The Grand Budapest Hotel
As much as "The Grand Budapest Hotel" takes on the aspect of a cinematic confection, it does so to grapple with the very raw and,…
Quentin Tarantino's "Inglourious Basterds" (that's QT's spelling for you) has been greeted with love and hate since it played Cannes last spring. It opens Friday, and to prepare for the occastion, Matt Zoller Seitz, with an able assist from Keith Uhlich, has composed "Quentin Tarantino: Words in Action for L Magazine. It's very well put-together, and it lets Tarantino riff in his own words.
I find QT's work alternately exhilarating (his fluid direction) and exhausting/embarrassing (his cutesy, over-written dialog that all sounds the same -- a monolog divided up among "characters"). You can see and hear the whole range in this montage.
Bottom line: unfair as it probably sounds, Tarantino's still not quite the director I'd personally like him to be -- the Tarantino-influenced South Korean filmmaker Park Chan-wook, whose movies are equally artificial but more emotionally engaging, is much more my speed. But while re-watching QT's films, I did find myself admiring elements that had previously bugged the hell out of me....
Tops on the list: Tarantino's profane, rococo dialogue. It once struck me as wildly hit-or-miss - either brilliantly florid and theatrical (sometimes revelatory) or else redundant and navel-gazing, dragging the filmmaker's characters into a quagmire of telling when the films could have been showing instead (Tarantino is very, very good at showing). I'm taking the second part of that characterization back. More so than almost any arthouse favorite since Ingmar Bergman (and bear in mind the precise point of comparison here before you roll your eyes), Tarantino's talk is not just the fuel of his movies: it's the engine, the wheels and most of the frame. It's where the real dramatic and philosophical action takes place. The gunshots, car crashes and torture scenes are punctuation.
Now, I often appreciate dialog that sounds like it's written (Mamet, Pinter, Coens come to mind), but there's a preciousness about Tarantino's writing that often irks me. To me it sounds like one of those hyperactive boars/bores, in love with the sound of their own voice, who hijack conversation by delivering prepared pedantic lectures (not unlike the -- very funny -- one Tarantino himself delivers about "Top Gun" in "Sleep With Me"). Sometimes I wish the writer would just shut up and let the characters speak for themselves. But that's because, to me, everybody in the movie sounds like QT, and not like individuals (see countless latter-day Woody Allen movies where half the actors just do Woody Allen impressions). That may be a deliberate artistic choice, or a solipsistic one. I don't know.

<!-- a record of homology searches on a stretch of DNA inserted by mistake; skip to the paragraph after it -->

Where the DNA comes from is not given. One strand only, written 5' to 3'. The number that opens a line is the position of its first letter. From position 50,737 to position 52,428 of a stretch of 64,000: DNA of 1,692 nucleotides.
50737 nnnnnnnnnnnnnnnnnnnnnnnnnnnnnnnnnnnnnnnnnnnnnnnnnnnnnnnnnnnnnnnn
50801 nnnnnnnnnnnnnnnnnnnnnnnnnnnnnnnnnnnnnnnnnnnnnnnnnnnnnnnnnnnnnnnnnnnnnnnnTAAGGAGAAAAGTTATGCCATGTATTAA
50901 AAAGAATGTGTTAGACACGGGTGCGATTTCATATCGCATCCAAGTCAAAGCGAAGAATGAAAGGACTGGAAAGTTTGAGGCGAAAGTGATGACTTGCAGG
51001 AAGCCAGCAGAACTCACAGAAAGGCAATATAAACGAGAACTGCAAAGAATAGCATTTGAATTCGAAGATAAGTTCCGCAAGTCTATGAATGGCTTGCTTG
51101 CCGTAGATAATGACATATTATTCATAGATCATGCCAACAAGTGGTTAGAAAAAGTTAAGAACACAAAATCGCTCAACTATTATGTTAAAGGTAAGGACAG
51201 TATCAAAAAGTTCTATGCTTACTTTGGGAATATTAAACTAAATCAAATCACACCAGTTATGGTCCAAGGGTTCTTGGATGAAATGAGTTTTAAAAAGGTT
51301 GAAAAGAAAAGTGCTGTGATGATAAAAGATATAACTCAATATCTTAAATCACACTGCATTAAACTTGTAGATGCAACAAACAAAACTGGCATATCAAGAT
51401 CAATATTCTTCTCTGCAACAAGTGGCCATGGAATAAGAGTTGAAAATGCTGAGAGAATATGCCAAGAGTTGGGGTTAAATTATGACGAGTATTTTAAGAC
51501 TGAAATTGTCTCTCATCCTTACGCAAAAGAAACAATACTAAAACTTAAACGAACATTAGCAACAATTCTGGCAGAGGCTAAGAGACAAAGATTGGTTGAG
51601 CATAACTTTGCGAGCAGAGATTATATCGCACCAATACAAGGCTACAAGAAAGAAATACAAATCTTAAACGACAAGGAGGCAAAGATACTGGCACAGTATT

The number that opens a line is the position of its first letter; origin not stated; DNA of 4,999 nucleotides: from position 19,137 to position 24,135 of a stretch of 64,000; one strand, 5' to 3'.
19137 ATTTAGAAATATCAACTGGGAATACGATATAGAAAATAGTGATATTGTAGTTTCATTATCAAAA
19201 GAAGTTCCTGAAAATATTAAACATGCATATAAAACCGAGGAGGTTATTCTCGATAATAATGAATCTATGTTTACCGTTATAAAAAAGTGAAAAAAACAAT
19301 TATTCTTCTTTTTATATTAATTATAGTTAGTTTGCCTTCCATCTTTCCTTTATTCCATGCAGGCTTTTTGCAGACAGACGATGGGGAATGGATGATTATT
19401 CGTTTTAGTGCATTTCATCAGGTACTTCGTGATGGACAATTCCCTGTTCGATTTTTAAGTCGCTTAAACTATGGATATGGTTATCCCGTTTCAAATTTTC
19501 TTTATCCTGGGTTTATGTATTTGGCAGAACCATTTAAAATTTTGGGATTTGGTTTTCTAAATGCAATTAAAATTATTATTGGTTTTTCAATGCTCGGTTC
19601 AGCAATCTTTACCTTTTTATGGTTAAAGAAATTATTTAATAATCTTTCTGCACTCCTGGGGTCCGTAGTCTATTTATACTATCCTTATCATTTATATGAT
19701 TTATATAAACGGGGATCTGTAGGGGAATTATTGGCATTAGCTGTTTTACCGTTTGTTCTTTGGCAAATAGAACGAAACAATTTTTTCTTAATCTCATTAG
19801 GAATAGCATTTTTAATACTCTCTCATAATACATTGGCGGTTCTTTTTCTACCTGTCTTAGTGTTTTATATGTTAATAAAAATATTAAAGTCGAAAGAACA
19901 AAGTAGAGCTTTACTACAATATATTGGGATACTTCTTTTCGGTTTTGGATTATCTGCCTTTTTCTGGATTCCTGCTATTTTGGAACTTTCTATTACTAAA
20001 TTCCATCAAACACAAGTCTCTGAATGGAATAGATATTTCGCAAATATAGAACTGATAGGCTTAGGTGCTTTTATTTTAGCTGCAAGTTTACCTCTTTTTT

I am a big admirer of "Reservoir Dogs" and "Jackie Brown," and it's really the actors (and Tarantino's direction of them) that make the best scenes work -- which may be the real reason so many performers love Tarantino's mouthfuls-of-dialog. Perhaps the best moment in Matt's montage is the quiet moment between Robert De Niro and Bridget Fonda from "Jackie Brown." The energy is different from most of the other clips -- which are nearly all pitched at the same level of insistent, self-conscious cleverness. (Don't get me started on the easy-laugh pop-culture references.) De Niro, who can be quite the over-actor himself (especially when trying too hard to do comedy), doesn't have much to say in these few seconds, but he mercifully doesn't try to sell sell sell his lines the way nearly everyone else does. (Tarantino should discourage his actors from adopting the raised-finger delivery method. It gets tiresome in a hurry, as do the expository speeches that sound like Seinfeld stand-up outtakes.)
Likewise, I find myself watching the frightened face of Marvin (Phil LaMarr) in the "Pulp Fiction" shooting scene, because he's more interesting than the talk-talk-talkers. That said, I'm really looking forward to "Inglourious Basterds." It's apparently a flat-out, over-the-top Nazi-scalping comedy, and it's been a long time since I've seen one of those.
P.S. I haven't seen "Kill Bill." Can somebody tell me if there's a reason for that insert shot of the cupboard with the jars and the can of Stag Chili?
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